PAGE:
Between the Monsters and Lifestyle businesses is the sweet spot for Microsoft in its partner programme. These mid-sized "Market Winners" are a few strong players with advanced skills they can apply to clients. They build scale, drive well-above market growth in revenue and by industry or capability, and are agile, flexible, culturally great and entrepreneurial.
This middle group of Market Winners brings new tech to the market first, drives most of the development of net new clients, and is loved by the vendors because they are not pressuring the vendors for their own profits as the Monsters do. They have the market power to deliver, yet the public markets do not control them.
Yet Monsters are swallowing up the mid-sized Market Winners at a torrid pace, which in the long run is not always healthy for Microsoft's ecosystem unless those Monsters adapt to be agile and entrepreneurial like the businesses they buy. Unfortunately, there is limited evidence of this. What is needed are more mid-sized market winners, and the most efficient way to get there is through M&A - assembling the myriad of Lifestyle partners (who have the deeply-rooted relationships with clients) together to make more Market Winners like QUANTIQ, Tribridge, eBecs, Content & Code, etc. In most cases, the mid-sized Market Winners don't reach that status organically (without being acquisitive), but M&A is tricky. The vendors need to help.
Microsoft, like other vendors, have spent years building partner recruit programmes and while there are hundreds of thousands of partners, too many are not the right ones who can drive change, growth, awareness and exceptional service. The sweet spot is the middle right now; there are hundreds of companies in the middle or sweet spot which could scale even faster.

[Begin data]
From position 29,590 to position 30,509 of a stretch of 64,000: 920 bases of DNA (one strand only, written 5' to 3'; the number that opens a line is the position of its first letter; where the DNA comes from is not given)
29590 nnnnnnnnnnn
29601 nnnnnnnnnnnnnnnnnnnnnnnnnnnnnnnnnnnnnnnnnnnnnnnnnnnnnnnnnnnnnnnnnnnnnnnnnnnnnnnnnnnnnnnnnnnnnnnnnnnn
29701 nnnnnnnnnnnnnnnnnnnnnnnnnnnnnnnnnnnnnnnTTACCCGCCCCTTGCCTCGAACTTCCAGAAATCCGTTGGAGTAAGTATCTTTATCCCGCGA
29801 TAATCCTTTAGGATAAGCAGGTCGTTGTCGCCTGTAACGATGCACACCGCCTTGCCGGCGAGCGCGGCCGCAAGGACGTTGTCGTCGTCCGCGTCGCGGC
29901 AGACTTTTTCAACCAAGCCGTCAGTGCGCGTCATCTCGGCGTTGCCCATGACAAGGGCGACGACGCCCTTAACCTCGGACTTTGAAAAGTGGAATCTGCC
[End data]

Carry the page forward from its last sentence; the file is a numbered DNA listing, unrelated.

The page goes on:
Microsoft and other vendors need to adopt and promote a platform to help these lifestyle companies buy or sell in order to create more Market Winners. Microsoft could assist this process by understanding what really drives success and helping build these winners as opposed to just recruiting more partners.
The nearest thing I have seen to this belongs to IT ExchangeNet, (ITX) marketplace in the US. I love the model and strongly believe that the vendors need to provide the ITX marketplace in each country with a network of experienced scale-up execs to help those businesses flourish.
Stuart Fenton is the Founder and CEO of Woolf Partners, a group of leaders experienced in scale-ups, turnarounds, offshoring, financial services, and IT services, delivering advice and investment to organizations looking to grow equity value radically. Most recently Stuart founded QUANTIQ in 2014 as a Microsoft Dynamics 365 partner, acquired by Avanade in November 2021. Previously he was the President of EMEA/Asia for Insight Enterprises and Vice President for Micro Warehouse Europe/Canada (now part of CDW).